By MARTA REE TANKERSLEY
For Country Roads Journal
MapQuest and Google Maps can’t seem to agree on how to get there. I must admit the gravel road past the grazing cattle into the countryside had me a little worried. My destination, however, was Lost World Caverns, so it seemed appropriate that the trek was, shall we say, uncertain.
It’s not really too awfully far off the beaten path, just five minutes’ drive outside Lewisburg city limits. Once I arrived at the 3,500 square foot gift shop and natural history museum which houses fossils of prehistoric creatures alongside bones of their modern counterparts and the remains of a massive cave bear, I realized I was in for a treat.
Lost World Caverns, which hosts 20,000 visitors annually, is one of only 600 registered National Natural Landmarks, along with four other caves in the Mountain State. The cavern wasn’t officially discovered until 1942 when some “college kids” from Virginia Tech dropped down into the 120 feet natural entrance by way of a cable ladder to do a little exploring, according to owner and President Steve Silverberg, who hails from San Diego.
Before then, people in and around Greenbrier County thought it was a sink hole and used it as a sort of garbage dump for farm refuse. The expanse of its chambers, magnificence of its formations and the significance of its contribution to science had not yet been unearthed.
In the 1970s, a massive entrance was dug into the cavern to make it easily assessable.
Nowadays, folks take self-guided tours through the major rooms via a well-lighted pathway, complete with stairs and hand rails. The tour usually lasts about an hour, but there’s no rush.
There are also guided “wild cave” tours where patrons wearing hard hats go off the beaten path into the nooks and crannies and through passages known as the “Birth Canal” and the “Keyhole.” It lasts four or more hours and ends with a hot shower and a hot meal. Explorers also receive digital photos documenting their wild cave adventure on CD.
The cavern, visitor center, gemstone mining station and other facilities are open year round and is a popular field trip destination for elementary school children and college students alike.
“We’ve had six weddings here,” Silverberg said. “One couple rappelled down the natural entrance wearing overalls.
“They unzipped them to reveal a tux and wedding dress, then walked over to a flat spot and got married,” he continued.
Summer thunderstorms and winter snows need not deter explorers since the cave temperature remains at a constant 52 degrees.
“It’s been said that if you average the daily high temperature in Lewisburg, it’s equal to the temperature inside the cave,” Silverberg said.
The Greenbrier Valley reportedly has 3,000 caves and caverns, he said; caves being smaller in length and breadth. The West Virginia Department of Commerce lists Lost World Caverns and Organ Cave, both near Lewisburg, as well as Seneca Caverns in Riverton, and Smoke Hole Caverns in Seneca Rocks as commercial caving venues.
Each has its own special charm, according to the website.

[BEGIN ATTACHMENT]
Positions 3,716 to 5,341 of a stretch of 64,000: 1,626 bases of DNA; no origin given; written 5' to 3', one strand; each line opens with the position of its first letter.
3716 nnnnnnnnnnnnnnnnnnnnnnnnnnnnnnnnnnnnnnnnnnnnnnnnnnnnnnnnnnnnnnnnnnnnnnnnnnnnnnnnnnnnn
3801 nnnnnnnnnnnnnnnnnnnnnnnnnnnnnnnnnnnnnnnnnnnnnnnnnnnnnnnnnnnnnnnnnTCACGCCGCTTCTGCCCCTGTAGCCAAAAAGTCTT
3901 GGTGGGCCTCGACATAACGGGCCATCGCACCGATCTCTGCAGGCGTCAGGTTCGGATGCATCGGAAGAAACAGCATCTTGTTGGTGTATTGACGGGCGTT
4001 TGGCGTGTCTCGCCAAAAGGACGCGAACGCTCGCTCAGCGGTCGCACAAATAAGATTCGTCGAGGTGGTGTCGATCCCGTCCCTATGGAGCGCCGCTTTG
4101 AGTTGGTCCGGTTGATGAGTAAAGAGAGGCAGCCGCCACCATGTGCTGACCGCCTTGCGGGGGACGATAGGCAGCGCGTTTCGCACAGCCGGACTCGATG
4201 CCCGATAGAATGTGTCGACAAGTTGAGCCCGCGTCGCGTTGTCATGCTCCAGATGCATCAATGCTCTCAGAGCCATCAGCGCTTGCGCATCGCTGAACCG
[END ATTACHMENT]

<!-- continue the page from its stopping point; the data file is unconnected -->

Organ Cave, the largest cave system in West Virginia, a National Historic Landmark and National Natural Landmark, is on the Civil War Trail due to its use in the manufacturing of gunpowder for the confederate troops under the direction of General Robert E. Lee. It has 16 tours to accommodate a wide variety of explorers.
Seneca Caverns, once used in Seneca Indian ceremonies, was first opened to the public in 1930. In the 1960s, it was used as a food storage facility and fallout shelter. In 2006, it was re-opened for use as an “adventure style” cave.
Smoke Hole Caverns is located in the Seneca Rocks/Spruce Knob National Recreation Area. The Seneca Indians used it for preserving wild game by smoking it above a smoldering fire. Early European settlers called it Smoke Hole because of the smoke constantly drifting out and up into the sky. It was also used by moonshiners after the Civil War.
Family owned and operated, the caverns have given rise to a resort complete with cabins, camping and a log motel and hunting, fishing and motorcycle adventures.
Lost World is a “wet cave,” Silverberg said. The National Park Service compares it to Carlsbad Caverns in New Mexico due to the “number and variety of large formations,” he continued.
“There’s a constant dripping from the ceiling and walls, especially after a rain,” Silverberg said. “There’s also an active stream that goes through that has changes in water volume, but never floods.”
This means the formations, the stalactites from the ceiling and the stalagmites from the floor, are growing drip by drip, day by day. It’s an “actively forming” cavern, he said.
“The high rate of deposit means it’s a perfect environment,” Silverberg said.
The Snowy Chandelier, thought to be one of the nation’s largest compound stalactites weighing in at 30 tons, just keeps getting bigger, according to a published brochure.
Visitors will also encounter the Bridal Veil, the War Club, Goliath and other flowstone, curtain, rimstone and domepit formations. There’s even natural waterfalls during certain times of the year.
Whether you are an extreme spelunker or just interested in a quiet stroll inside the cool, dark underworld, West Virginia has a cave, or two, that’s right for you. For information on hours, facilities and tour availability, visit the West Virginia Department of Commerce website at wvcommerce.org where you can link to this and other Mountain State caves and caverns.